The J.League and JFA certainly have some tricky decisions to make over the coming weeks, and just how the five rounds of postponed J.League matches can be made up in an already packed schedule is not an easy problem to solve. 

Luckily I have had a lot of time on my hands lately though, and so have been able to come up with the answer for Mr. Ogura and Mr. Ohigashi: and the good news is that the J.League and Copa America can both still go ahead.

Essentially there were three options available:

Option 1. The national team travel to Argentina with any players that Zac wants to take and the J.League keeps the mid-season break as scheduled. The five rounds of matches are then made up throughout the course of the season, with one extra round per month in May, June, September, October and November.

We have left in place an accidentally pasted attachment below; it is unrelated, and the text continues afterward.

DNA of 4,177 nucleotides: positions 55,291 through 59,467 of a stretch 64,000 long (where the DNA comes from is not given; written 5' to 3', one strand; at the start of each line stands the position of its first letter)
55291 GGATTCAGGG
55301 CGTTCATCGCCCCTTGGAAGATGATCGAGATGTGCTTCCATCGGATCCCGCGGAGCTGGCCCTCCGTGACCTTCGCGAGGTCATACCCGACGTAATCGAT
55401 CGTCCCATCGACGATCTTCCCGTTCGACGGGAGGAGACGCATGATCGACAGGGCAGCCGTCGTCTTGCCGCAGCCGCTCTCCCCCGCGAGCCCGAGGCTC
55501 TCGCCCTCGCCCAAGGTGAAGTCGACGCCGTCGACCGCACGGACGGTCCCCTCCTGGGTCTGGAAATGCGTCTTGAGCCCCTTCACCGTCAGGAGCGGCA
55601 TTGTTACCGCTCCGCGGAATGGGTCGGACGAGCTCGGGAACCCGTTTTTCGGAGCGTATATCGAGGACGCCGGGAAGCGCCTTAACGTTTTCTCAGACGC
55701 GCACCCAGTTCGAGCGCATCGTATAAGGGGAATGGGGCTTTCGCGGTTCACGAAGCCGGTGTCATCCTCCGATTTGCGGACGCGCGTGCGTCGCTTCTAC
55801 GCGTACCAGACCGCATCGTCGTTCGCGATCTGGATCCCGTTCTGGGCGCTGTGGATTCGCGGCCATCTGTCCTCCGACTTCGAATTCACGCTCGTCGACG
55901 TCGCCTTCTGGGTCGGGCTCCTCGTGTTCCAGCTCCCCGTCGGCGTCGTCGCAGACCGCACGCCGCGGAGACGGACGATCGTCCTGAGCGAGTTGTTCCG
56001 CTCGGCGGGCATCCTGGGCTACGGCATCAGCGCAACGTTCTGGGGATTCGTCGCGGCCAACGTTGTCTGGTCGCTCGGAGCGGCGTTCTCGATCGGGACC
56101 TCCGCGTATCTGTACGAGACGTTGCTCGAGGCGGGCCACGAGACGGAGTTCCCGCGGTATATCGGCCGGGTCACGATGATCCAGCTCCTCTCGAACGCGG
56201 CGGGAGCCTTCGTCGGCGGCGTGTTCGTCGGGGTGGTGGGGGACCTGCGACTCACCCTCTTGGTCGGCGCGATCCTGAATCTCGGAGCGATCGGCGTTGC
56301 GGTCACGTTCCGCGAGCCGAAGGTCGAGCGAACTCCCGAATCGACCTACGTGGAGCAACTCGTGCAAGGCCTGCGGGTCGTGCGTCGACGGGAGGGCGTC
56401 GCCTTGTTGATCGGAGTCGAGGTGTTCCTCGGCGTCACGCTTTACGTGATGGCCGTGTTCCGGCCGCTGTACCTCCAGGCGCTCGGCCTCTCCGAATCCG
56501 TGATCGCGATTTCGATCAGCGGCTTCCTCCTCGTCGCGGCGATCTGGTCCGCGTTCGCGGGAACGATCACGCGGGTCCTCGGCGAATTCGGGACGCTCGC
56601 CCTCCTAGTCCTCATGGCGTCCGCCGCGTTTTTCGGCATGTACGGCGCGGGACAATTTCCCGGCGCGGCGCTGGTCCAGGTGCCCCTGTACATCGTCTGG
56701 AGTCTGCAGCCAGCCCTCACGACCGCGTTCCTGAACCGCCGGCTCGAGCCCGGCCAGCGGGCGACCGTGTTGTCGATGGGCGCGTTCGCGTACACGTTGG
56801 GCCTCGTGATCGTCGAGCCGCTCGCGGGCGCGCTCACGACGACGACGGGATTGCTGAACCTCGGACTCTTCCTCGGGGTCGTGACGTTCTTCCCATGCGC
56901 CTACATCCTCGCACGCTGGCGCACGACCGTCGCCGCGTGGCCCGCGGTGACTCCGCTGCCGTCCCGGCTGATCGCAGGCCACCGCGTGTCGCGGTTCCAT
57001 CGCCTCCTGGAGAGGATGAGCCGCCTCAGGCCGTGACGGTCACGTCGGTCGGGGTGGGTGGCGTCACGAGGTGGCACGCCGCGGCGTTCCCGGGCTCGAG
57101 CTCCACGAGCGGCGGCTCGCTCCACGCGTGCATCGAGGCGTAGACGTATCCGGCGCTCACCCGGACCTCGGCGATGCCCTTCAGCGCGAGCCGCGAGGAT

Option 2. The national team withdraw from the Copa America and during that scheduled five week break the J.League make up the matches.

Option 3. The national team still take part in the Copa America and the J.League play rounds 2-6 at the same time. Either Zac is asked to function without any J.League regulars, or clubs are asked for their co-operation in the matter.

 

None of these options are ideal and somewhere along the line somebody is going to have to compromise. However, the recent events in Tohoku mean that flexibility is required – and should be expected – to resolve the situation.